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The Real Problem with the Leopard Dock


R. Mansfield
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You know I'm not really thrilled with the changes made to the dock in Leopard. No I'm not talking about the shelf since I keep my dock on the side. But rather, the problem is with the Application folder that is represented by the first folder of its content, which is of course, Accordance.

 

Now I have two Accordance icons on my dock in a sense, and it often causes me to hit the application icon when I'm really wanting to select the Accordance icon.

 

And before Leopard, I had the Application folder on my dock, but it opened into a hierarchical menu system of all my programs. This was handy, but now if I click on the folder it shows me all my applications through the iSync app meaning that I have to actually open the folder to launch anything else.

 

I would like to be able to do two things to the Leopard dock. I'd like to have folders that weren't represented by the first icon of their contents, and I'd like the option to use full menus that contain the names of the programs rather than the icons. Hopefully solutions will be forthcoming from somewhere.

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And before Leopard, I had the Application folder on my dock, but it opened into a hierarchical menu system of all my programs. This was handy, but now if I click on the folder it shows me all my applications through the iSync app meaning that I have to actually open the folder to launch anything else.

 

I would like to be able to do two things to the Leopard dock. I'd like to have folders that weren't represented by the first icon of their contents, and I'd like the option to use full menus that contain the names of the programs rather than the icons. Hopefully solutions will be forthcoming from somewhere.

Two suggestions:

 

1. Use the contextual menu (right-click if you have a two-button mouse or ctrl-click otherwise) for the Applications folder to Show as > Grid (not Fan, which it sounds like is your current setup)

 

2. Keep the Accordance and Applications icons further away from each other to avoid the confusion between the two similar icons.

 

For the rest, you'll have to wait (probably not long) for configuration hacks! I'm staying tuned to http://www.macosxhints.com/.

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I know what you mean about the stacks folder taking on the icon of the first app in your applications folder. Mine is 1password so that is what my icon is. I'm sure that apple will have this problem solved very soon.

I found less use of the dock in leopard and rarely use the applications folder. I just press cmd+space bar and type in the first couple letters of the application I want to use and press enter and its launched. Much easier for me.

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J. P., when the dock is on the side of your screen, it uses the grid instead of the fan anyway, so that wasn't a solution.

 

I have come up with a temporary fix, however.

 

As a reminder, here is what my Applications menu looked like before:

http://homepage.mac.com/rmansfield/assets/misc/before.png

 

The problem above is obvious because my Accordance folder is first, and this creates two Accordance icons on my dock.

 

So I created a new sub folder in the Applications menu and simply named it "___" which put it alphabetically before Accordance.

 

Then in the info panes, I copied the Application folder's default icon onto my new icon.

 

Here is the new result:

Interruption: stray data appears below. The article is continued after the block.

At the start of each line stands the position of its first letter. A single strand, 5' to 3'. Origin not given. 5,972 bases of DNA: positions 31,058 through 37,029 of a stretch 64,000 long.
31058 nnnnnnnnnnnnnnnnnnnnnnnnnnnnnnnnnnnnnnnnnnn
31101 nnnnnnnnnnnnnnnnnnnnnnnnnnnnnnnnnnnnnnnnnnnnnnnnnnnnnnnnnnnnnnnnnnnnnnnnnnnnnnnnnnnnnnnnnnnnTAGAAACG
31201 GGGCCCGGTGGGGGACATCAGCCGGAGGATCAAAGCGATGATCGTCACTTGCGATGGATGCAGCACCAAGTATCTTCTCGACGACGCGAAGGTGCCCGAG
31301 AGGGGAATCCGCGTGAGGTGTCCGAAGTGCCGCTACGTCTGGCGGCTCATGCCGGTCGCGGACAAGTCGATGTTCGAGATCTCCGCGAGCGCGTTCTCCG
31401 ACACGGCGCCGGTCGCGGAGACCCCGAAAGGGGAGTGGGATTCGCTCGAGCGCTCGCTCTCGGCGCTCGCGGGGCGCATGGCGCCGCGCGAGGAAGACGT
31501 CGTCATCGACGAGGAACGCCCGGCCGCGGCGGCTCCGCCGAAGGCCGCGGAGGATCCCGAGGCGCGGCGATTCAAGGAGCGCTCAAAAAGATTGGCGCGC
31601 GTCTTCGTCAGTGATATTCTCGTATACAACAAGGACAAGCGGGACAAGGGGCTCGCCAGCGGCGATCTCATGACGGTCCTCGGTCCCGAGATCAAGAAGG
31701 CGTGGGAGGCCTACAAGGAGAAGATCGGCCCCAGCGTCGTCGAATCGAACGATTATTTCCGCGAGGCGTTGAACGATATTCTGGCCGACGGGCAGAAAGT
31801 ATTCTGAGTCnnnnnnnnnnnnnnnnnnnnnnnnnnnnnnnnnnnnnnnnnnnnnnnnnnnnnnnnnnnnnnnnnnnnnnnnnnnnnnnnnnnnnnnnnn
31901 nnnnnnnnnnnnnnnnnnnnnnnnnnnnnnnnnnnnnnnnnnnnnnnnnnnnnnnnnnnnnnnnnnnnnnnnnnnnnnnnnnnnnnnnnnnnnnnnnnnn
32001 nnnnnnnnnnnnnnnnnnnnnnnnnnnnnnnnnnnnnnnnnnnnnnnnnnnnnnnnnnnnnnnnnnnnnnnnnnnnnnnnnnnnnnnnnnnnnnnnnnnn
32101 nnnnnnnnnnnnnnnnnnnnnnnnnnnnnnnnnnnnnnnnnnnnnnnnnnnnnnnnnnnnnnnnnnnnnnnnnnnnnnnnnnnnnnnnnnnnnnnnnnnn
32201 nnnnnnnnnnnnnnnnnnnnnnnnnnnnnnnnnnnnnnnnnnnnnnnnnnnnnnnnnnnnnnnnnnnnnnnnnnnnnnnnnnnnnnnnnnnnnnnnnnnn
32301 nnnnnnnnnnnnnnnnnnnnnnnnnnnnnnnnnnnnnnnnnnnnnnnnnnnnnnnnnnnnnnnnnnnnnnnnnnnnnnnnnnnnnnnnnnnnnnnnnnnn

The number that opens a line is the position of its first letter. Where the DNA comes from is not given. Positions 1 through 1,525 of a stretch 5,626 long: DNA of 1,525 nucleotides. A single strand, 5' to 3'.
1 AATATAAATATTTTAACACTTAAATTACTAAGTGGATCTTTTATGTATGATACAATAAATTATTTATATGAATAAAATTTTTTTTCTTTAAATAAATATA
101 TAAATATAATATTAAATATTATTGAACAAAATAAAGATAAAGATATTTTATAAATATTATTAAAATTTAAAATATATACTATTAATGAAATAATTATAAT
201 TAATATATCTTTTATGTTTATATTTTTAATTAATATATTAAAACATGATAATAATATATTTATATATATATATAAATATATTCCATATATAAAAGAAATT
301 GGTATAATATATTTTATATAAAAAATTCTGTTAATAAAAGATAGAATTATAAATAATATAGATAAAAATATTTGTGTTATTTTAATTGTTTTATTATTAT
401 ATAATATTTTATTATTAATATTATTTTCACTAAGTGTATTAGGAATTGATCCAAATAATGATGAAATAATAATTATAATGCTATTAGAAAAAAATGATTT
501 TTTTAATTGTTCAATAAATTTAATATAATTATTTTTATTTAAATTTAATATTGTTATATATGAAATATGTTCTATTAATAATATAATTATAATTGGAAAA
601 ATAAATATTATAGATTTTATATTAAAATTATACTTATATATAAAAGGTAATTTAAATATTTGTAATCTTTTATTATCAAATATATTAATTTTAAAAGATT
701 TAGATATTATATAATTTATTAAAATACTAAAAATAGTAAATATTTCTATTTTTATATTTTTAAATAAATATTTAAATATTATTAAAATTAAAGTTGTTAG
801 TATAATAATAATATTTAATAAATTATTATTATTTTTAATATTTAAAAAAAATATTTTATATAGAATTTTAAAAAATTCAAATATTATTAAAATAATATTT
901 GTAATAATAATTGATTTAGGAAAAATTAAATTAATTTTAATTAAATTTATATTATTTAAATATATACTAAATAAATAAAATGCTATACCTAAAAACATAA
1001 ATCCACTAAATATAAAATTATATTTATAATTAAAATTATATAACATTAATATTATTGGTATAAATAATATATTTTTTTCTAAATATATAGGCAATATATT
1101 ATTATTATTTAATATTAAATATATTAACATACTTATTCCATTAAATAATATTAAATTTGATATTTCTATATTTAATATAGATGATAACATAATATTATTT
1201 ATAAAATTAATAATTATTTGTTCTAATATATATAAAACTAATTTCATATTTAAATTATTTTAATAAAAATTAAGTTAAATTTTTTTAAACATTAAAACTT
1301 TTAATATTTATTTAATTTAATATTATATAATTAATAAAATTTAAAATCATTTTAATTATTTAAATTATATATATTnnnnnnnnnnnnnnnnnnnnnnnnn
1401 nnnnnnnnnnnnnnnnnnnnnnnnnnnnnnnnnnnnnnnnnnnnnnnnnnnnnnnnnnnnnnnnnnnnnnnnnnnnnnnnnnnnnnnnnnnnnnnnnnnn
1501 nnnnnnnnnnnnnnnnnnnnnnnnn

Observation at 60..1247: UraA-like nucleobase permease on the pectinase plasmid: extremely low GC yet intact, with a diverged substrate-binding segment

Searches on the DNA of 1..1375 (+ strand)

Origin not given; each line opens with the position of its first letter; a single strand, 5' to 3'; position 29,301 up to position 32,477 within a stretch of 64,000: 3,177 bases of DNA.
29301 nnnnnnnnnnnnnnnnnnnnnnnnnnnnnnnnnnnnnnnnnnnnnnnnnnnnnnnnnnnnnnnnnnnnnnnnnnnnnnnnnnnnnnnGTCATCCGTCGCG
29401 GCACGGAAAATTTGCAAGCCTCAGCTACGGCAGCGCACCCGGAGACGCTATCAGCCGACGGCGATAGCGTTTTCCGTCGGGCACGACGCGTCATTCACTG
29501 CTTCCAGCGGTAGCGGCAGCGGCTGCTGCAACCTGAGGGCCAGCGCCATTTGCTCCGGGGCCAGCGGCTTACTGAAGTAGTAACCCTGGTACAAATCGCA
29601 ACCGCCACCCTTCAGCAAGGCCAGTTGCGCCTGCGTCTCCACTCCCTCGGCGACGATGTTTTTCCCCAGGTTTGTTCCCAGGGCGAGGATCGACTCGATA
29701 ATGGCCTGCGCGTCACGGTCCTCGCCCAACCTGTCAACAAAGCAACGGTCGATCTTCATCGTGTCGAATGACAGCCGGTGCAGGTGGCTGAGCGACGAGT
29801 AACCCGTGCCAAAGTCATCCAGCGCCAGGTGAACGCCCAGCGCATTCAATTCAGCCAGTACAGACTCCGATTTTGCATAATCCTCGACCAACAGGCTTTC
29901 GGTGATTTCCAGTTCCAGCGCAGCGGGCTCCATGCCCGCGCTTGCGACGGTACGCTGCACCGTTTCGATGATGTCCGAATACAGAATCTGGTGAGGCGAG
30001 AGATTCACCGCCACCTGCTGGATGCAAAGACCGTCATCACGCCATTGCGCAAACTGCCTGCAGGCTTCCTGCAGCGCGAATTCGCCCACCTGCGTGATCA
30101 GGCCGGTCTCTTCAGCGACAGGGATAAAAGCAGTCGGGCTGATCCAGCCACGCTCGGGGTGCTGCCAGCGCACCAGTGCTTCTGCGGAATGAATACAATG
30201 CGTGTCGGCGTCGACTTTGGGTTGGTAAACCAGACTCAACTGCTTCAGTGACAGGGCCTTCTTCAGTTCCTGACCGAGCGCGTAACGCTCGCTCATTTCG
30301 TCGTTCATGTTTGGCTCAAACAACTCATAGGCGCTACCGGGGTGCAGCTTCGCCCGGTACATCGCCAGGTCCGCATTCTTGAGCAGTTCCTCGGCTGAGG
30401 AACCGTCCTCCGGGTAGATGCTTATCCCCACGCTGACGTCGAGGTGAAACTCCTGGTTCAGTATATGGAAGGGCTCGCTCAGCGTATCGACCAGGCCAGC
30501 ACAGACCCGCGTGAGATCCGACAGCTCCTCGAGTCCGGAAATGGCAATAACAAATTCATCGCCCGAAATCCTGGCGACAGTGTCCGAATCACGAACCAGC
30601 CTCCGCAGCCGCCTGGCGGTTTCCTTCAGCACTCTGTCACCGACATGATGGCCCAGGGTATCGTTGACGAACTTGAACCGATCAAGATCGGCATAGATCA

http://homepage.mac.com/rmansfield/assets/misc/after.png

 

That will be helpful for the time being, but I still hope that the simple hierarchical menus can be restored at some point.

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Nice work around with the folder in the applications list. I did something similar as you did but chose a iMac icon I found

http://www.sidnak.net/webclips/application_icon-20071102-065047.jpg

 

The icon possibilities are endless. If you wish do do something like this you can find a ton of different free icons HERE

Edited by techmate
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My Accordance app is actually in the Accordance folder, so my Applications stack just shows a folder on top. That looks fine to me. I prefer the stacks view to the Tiger list view. That, to me, looked too much like a poor imitation of the Programs option in the Windows Start menu. My only critique of stacks is that I can't figure out if I can resize the icon size in the grid. They are HUGE! I would like some option to make them smaller. Otherwise, I find the Leopard Dock and Menu Bar to be a nice improvement over Tiger, and I feel like I'm on an outdated system on Tiger now when I'm on my iBook. Adding the list view would make some people happy, but I wouldn't use it.

 

What I'd really like to see is the ability to add smart-folders as stacks. That would be a great feature.

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My Accordance app is actually in the Accordance folder, so my Applications stack just shows a folder on top. That looks fine to me.

 

 

You know, that second Accordance icon IS the icon for my Accordance folder. I, too, have Accordance in it's own folder as it should be. So, I don't know if that was the default icon a while back or if I did something goofy to customize it. But as I've said before, I've just copied my folder from machine to machine rather than reinstalling.

 

I still like the icon I made with the little Applications icon. That way it can be recognized at a glance. Regardless, I don't care for the new Leopard way of treating folders in the dock. Just doesn't work for me.

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Leopard, unfortunately, has a lot of gimmicky changes that do not help anything, but seem to hinder a lot. The mere thought that you are all discussing workarounds for the destruction of useful folders in the dock is just sad.